What Does a Superstorm Look Like?

In previous blog posts, we have examined how weather and other events affect electricity prices.

What Does a Derecho Look Like?

What Does a Warm Day Look Like?

What Does an Earthquake Look Like?

We continue this series by looking at how Superstorm Sandy impacted electricity prices in the PJM service area.

After marching northward off the shore of the Atlantic coast, almost 1,000 mile wide Hurricane Sandy became Superstorm Sandy.  She made a sharp left turn and headed due west.  The eye of the storm, along with its tidal surge and 90 mile per hour winds, then made landfall in southern New Jersey around 6:30 PM on Monday, October 29, 2012.

The storm’s destructive winds caused extensive damage to property along its path.  This damage led to large and rapid reductions in electric load, first in New Jersey, the Delmarva Peninsula and New York, and soon thereafter, elsewhere in the Northeast.

As the storm approached land, the locational marginal prices (LMP) of electricity in the Mid Atlantic were about $40 to $50 per megawatt-hour.   After landfall, in the areas where the hurricane hit hardest in PJM – New Jersey and the Delmarva Peninsula – LMPs dropped dramatically and turned negative.  The image below is of a contour map of LMP prices in PJM at 9:10 PM on Monday, October 29.

The phenomenon of negative LMPs occurs from time to time, but is infrequent.  Negative LMPs rarely drop so far, across such a wide area, and for such an extended period of time as occurred here.  Negative LMPs even backed up into eastern and northern Pennsylvania.  The areas that were less affected by the storm, such as mainland Maryland and Virginia, maintained more normal LMP levels.

The graph below shows select PJM LMPs over the course of the entire day (midnight to midnight, Monday, October 29), before and after landfall of Superstorm Sandy.

Electricity prices remained fairly steady overall within PJM over the course of the day, with a peak occurring around 10 AM.  After the eye of the storm hit land, LMPs in the PSEG Zone (the largest electric utility in New Jersey) first spiked upwards and then turned negative for more than three hours.  At one point, LMPs in the PSEG Zone approached negative $400 per megawatt-hour (see pink line above).

System wide, load within PJM declined as the storm approached, landed and barreled into New Jersey, Delaware, Pennsylvania and New York.  This progression can be seen by the steepness of the change in instantaneous demand starting around 6 PM on the blue curve below.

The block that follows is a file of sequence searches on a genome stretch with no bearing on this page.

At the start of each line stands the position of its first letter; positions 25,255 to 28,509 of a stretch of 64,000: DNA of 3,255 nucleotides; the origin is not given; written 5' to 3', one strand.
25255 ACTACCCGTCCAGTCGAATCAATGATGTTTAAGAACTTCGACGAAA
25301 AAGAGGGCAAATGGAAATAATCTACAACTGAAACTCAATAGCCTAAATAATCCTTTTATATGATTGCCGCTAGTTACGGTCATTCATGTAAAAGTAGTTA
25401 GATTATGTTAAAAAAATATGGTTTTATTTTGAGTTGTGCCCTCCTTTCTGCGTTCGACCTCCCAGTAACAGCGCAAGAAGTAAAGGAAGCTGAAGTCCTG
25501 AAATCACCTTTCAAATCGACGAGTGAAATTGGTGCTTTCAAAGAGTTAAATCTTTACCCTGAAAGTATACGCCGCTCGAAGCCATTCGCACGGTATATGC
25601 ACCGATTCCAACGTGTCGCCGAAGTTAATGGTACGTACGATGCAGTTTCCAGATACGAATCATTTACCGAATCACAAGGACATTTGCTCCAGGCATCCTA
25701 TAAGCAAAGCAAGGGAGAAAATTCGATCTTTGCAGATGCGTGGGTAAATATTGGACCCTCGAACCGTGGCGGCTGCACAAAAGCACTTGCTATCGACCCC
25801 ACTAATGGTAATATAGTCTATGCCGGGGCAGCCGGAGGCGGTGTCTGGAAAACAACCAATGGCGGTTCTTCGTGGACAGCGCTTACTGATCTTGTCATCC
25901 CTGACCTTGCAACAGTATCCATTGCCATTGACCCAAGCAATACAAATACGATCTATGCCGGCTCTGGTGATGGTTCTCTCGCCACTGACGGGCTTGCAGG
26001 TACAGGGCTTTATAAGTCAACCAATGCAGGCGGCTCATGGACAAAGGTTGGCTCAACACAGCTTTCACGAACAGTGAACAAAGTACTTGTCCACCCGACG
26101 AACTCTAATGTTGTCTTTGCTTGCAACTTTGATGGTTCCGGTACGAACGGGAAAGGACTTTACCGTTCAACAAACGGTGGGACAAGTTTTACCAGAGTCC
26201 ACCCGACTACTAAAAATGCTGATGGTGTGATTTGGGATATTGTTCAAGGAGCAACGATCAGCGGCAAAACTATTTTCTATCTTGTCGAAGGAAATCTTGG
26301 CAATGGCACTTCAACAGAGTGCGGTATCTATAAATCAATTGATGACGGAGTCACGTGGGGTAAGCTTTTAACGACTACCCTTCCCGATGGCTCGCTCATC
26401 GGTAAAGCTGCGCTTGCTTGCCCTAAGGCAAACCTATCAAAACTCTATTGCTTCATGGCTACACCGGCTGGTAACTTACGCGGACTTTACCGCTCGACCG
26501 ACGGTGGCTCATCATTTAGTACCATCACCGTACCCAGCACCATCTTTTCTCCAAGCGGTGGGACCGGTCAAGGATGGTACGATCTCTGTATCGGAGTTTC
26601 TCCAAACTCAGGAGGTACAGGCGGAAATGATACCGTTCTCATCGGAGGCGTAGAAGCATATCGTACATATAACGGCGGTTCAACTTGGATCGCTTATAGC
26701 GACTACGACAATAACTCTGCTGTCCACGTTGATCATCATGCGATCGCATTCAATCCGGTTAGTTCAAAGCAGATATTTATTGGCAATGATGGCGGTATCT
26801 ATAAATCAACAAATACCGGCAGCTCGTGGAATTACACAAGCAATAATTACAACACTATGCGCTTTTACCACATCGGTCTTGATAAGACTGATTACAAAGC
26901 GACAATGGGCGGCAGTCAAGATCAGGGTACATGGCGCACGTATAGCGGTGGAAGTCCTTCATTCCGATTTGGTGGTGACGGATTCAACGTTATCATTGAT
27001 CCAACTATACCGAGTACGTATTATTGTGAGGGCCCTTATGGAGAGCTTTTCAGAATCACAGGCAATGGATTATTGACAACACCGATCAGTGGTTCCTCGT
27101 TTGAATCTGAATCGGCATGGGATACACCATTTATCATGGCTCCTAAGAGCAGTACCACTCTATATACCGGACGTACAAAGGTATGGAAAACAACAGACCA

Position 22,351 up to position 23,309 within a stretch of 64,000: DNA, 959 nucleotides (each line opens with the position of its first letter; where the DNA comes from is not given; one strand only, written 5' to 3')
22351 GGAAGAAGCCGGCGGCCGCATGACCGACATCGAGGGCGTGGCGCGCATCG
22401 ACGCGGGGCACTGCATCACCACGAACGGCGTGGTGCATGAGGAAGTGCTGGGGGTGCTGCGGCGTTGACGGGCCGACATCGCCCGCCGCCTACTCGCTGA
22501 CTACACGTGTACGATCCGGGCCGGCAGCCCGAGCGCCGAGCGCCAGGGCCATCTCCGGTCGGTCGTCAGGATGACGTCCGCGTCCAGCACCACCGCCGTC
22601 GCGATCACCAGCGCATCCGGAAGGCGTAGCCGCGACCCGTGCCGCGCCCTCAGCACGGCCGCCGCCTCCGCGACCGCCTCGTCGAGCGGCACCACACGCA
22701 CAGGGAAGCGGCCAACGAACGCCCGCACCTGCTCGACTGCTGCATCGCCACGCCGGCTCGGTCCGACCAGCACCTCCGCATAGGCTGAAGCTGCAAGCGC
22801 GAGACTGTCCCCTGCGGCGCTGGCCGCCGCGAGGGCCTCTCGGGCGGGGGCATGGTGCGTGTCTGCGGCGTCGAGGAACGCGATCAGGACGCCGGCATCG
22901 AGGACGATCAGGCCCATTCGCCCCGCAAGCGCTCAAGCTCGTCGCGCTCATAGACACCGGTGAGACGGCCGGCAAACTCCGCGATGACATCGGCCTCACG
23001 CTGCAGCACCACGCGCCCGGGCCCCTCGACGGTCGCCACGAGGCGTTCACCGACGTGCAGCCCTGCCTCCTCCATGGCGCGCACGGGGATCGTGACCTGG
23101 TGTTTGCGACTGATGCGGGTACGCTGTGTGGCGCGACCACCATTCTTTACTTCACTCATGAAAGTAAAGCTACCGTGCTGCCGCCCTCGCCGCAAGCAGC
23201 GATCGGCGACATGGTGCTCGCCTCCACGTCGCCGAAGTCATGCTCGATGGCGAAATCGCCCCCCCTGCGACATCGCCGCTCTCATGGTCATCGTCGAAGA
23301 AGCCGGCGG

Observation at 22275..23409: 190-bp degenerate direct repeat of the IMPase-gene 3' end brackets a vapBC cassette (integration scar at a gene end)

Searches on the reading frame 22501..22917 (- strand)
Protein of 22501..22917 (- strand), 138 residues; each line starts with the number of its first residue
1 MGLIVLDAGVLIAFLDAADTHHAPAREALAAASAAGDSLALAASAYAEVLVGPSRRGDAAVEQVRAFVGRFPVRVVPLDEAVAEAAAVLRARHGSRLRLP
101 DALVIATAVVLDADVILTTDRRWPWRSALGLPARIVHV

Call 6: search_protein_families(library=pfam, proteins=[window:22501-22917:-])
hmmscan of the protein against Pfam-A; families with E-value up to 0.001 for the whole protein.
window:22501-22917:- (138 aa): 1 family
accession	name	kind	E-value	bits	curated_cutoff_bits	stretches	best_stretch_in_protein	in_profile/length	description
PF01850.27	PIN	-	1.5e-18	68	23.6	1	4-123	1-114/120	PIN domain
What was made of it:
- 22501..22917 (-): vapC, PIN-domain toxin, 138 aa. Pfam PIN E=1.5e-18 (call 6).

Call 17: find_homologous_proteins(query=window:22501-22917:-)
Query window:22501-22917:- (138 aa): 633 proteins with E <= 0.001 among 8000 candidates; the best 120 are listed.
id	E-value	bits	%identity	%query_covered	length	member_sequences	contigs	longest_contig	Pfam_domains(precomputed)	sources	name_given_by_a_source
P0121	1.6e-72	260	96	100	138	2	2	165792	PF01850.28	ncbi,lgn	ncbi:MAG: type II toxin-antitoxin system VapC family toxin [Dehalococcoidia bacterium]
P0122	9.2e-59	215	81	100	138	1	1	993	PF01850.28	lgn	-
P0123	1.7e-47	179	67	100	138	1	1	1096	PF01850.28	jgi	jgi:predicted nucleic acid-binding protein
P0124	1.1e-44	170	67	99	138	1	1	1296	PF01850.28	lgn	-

Closer to the eye of the storm, in the Atlantic City Electric Zone (AE Zone), load began to fall off starting around 10 AM, continued to drop throughout the afternoon, showed some short lived recovery around 8 PM, and then fell precipitously thereafter.

Further north and west in New Jersey, in the Public Service Electric and Gas Zone (PS Zone), load similarly exhibited a slow fall off after noon and then a rapid decline starting around 6 PM.

In the Philadelphia Electric area, (PE Zone) load peaked at about 10 AM, slowly declined at first, and then also dropped off sharply starting around 6 PM.

The graph below shows the impact of Superstorm Sandy on the movement of power into and out of the PJM grid.  During most of the day, PJM was importing about 2,200 MW and continued to do so until about 10:30 PM when, the need for power greatly reduced, imports from adjacent grids fell dramatically.

The following day, Tuesday, October 30, LMPs were volatile and mostly positive as shown on the graph below.  This volatility was caused by the episodic restoration of generation, transmission lines, and sub-stations and distribution lines.

The overall decline in load PJM-wide and its subsequent slow recovery can be seen on the graph below.

This graph shows the AE Zone slowly recovering.

Load in the PS Zone also recovered slowly but in an even more sporadic manner.

Load recovery in the PE Zone followed a similar pattern.


The high winds, rain and tidal surge associated with Superstorm Sandy caused devastation to a large area of the Northeast.  Negative LMPs are generally short lived, transitory phenomena.  The magnitude of the initial damage caused by Superstorm Sandy can be seen by the highly negative LMPs that occurred over such a wide area, and for such an extended period of time.   This was a result of rapid decline of load and the inability of supply to be ramped down quickly to match the reduced level of load.


– “PJM” refers to the PJM Interconnection, which is a Regional Transmission Organization and operates the electric transmission system serving all or parts of Pennsylvania, New Jersey, Maryland, Delaware, the District of Columbia, Illinois, Indiana, Kentucky, Michigan, North Carolina, Ohio, Tennessee, Virginia, and West Virginia.

– Satelite image from www.weather.com.

– Other data and maps from PJM.

– David White and Evelyn McDonnell contributed to this article.

The Avalon Advantage – Visit our website at www.avalonenergy.us, call us at 888-484- 8096, or email us at jmcdonnell@avalonenergy.us.

Copyright 2012 by Avalon Energy® Services LLC